A proposed townhome and single-home development at the site of the Boys & Girls Club on North Druid Hills got the OK from the Brookhaven Planning Commission at its Dec. 6 meeting and will now go before the City Council on Dec. 12.
Commissioners voted 4-2 to recommend approval of the application from Ashton Woods to rezone the site from R-75 (single-family residential) to RM-100 (multi-family residential). The vote is a turnaround from the commission’s original vote in October to recommend denial. Following that vote, the developer asked the City Council for more time to work with the community to gain support.
The project originally started as a 74-unit development, was then lowered to 64 units before gaining the Planning Commission’s OK with 59 units. Of the 59 residential, there will also now be eight detached single-family lots and 10 “manor home” units priced in the $300,000 range to address affordability concerns from city officials.
The proposed development has met with much resistance, especially from those living in the nearby the Brookhaven Heights and Brookhaven Fields neighborhood that are essentially split in the middle by the busy North Druid Hills Road.
Some residents living in the neighborhoods argued that townhomes do not fit in with the residential character area studies completed last year by bringing in higher density to mostly single-family home areas.
“You are putting this in … between two neighborhoods. This will change the demeanor of the neighborhood,” said Jen Heath, who lives on Sylvan Circle. “This creates a divider.” Heath pointed to Roxboro Road where single-family homes were once located but now have high-rise towers.
“The minute you start putting in higher density where you know available land will be bought … you damage a community,” she said.
Commissioner Michael Diaz said during the character area studies, the Brookhaven Fields and Brookhaven Heights neighborhoods were considered one neighborhood and asked how the Community Development staff perceived them.
Community Development Director Patrice Ruffin said North Druid Hills Road is considered separate from the neighborhoods and not part of the interior of the neighborhoods. Zoning codes encourage higher density development along corridors, she said.
Some residents also asked the property be zoned RA-8 (single-family residential) that would limit the number of units to eight units per acre, or 49 units. The proposed 59 units is 9.52 units per acre. Some also raised concerns that zoning the property for multifamily use will set a precedent to allow more property along North Druid Hills Road to sell as property values rises, leading to higher density developments.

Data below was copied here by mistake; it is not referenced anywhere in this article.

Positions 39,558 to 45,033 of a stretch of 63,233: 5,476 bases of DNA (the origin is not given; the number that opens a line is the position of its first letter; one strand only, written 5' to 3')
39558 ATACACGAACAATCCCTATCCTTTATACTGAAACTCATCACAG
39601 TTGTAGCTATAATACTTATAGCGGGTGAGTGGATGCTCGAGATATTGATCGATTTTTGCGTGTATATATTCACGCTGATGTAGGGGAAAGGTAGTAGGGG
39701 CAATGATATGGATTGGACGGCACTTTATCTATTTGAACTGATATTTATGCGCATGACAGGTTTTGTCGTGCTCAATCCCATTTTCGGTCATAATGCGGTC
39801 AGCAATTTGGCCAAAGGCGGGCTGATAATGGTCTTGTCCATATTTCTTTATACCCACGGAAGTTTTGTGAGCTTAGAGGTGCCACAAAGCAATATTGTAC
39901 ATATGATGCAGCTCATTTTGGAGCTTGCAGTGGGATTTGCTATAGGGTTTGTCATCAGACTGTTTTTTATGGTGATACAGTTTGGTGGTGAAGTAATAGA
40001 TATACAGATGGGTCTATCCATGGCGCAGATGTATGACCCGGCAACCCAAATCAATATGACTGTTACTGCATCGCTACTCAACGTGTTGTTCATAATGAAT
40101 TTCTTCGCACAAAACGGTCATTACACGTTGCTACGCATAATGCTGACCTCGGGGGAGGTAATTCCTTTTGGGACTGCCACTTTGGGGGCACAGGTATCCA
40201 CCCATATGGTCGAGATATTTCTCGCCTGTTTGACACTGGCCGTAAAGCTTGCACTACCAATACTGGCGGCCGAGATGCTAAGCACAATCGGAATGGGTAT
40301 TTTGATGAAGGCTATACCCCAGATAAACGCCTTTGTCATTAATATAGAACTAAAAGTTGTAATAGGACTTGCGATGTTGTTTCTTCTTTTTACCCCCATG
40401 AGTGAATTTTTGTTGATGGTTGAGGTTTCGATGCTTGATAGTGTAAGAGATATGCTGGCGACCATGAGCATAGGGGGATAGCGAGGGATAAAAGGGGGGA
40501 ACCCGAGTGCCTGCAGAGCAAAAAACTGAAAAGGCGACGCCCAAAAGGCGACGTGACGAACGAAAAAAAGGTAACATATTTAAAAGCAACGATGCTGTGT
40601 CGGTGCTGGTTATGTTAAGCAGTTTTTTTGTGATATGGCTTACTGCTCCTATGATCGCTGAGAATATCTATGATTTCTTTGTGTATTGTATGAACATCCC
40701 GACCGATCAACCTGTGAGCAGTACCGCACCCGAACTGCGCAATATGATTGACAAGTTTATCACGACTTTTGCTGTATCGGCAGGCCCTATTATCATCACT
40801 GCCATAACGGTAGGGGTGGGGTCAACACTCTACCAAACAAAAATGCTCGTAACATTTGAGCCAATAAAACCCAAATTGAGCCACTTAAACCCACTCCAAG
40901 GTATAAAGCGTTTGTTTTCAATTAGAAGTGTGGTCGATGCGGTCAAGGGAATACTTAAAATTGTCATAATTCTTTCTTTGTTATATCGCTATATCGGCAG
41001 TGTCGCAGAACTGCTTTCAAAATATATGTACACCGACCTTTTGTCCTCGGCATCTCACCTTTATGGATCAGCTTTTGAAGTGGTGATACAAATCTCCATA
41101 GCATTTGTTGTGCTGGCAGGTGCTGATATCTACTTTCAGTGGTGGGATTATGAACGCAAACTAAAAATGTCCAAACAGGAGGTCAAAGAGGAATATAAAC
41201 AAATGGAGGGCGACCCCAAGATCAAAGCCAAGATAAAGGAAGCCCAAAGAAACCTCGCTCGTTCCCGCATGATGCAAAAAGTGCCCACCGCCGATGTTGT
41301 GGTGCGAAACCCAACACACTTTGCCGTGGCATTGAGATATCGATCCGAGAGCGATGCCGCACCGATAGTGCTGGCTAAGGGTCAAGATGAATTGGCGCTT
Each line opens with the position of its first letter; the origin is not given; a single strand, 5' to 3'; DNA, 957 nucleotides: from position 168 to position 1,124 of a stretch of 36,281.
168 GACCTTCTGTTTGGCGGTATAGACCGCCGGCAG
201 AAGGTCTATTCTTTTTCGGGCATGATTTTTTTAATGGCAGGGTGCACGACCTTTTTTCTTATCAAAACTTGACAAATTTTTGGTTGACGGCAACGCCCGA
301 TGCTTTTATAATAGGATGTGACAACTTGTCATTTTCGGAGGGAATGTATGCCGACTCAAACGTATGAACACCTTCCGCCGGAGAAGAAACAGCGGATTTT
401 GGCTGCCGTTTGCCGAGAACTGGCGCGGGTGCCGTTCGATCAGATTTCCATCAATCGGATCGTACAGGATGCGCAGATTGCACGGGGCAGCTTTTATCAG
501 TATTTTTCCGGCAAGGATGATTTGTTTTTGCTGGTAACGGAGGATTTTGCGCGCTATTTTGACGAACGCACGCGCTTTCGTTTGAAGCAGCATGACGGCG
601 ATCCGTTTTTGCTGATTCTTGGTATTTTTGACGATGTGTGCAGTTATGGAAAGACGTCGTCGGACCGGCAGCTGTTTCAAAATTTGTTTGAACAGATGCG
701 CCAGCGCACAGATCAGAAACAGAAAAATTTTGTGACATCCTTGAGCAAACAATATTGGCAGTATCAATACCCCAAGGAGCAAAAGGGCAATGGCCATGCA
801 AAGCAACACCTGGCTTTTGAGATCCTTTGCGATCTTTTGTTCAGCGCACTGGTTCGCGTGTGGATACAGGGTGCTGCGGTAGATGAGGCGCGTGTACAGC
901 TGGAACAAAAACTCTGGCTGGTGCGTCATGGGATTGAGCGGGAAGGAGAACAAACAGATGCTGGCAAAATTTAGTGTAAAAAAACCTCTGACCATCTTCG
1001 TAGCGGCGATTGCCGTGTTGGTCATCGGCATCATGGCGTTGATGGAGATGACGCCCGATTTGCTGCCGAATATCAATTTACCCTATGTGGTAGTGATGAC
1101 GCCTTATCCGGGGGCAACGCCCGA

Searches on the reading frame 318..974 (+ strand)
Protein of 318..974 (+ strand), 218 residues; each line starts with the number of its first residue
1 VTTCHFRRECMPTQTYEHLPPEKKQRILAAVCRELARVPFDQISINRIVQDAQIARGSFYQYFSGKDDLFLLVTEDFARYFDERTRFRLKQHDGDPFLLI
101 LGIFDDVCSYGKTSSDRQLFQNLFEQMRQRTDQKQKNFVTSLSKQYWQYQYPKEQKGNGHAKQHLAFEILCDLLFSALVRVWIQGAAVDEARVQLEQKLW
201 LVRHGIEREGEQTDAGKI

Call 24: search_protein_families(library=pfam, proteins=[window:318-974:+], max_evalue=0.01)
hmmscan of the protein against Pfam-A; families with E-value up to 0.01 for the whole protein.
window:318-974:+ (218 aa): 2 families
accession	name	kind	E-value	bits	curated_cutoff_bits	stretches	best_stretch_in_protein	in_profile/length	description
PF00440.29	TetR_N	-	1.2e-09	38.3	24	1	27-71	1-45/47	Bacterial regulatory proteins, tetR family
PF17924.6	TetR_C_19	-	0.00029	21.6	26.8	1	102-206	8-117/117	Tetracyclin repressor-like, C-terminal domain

Commissioner Conor Sen said North Druid Hills Road is a major corridor in the city and because the property is close to the Brookhaven-Oglethorpe MARTA station, higher density in the area makes sense. He also said he appreciated the developer adding an affordability, or workforce housing, component, as well as single-family homes into the project.
Commissioner John Funny added that North Druid Hills Road is different today than it was 30 to 40 years ago and will continue to change as the city, and metro Atlanta, continue to grow and more people move to the area.
“This application lives within the spirit of a comprehensive plan and character area. I don’t think this will be a situation where it destroys the character of our community,” Funny said.
Commissioner Bert Levy said the overriding message of the character area study was to protect, preserve and maintain single-family neighborhoods. “While staff has labeled [North Druid Hills Road] a corridor, I don’t see how this rezoning serves that goal” of the character area study, he added.
Sen shared that he is 36 years old and has many friends wanting to buy a home. In Brookhaven, though, townhomes are selling for $700,000 and single-family homes in neighborhoods are selling for close to $900,000. “Very soon every home in the city will sell for $1 million … and that’s not the kind of community I want to live in,” he said.
Chair Stan Segal said he did not like the RM-100 zoning and was “embarrassed” to call the $300,000 units “affordable.” But, he said, these townhomes are single-family residential.
But the zoning is still for multi-family use, Levy added.
The development will be a gated community. Ashton Woods would also donate land to the city and DeKalb County to facilitate the inclusion of a right-hand turn lane onto North Druid Hills Road from Briarwood Road.
The Boys & Girls Club is moving out of its current home in Brookhaven this month into a larger space in Chamblee.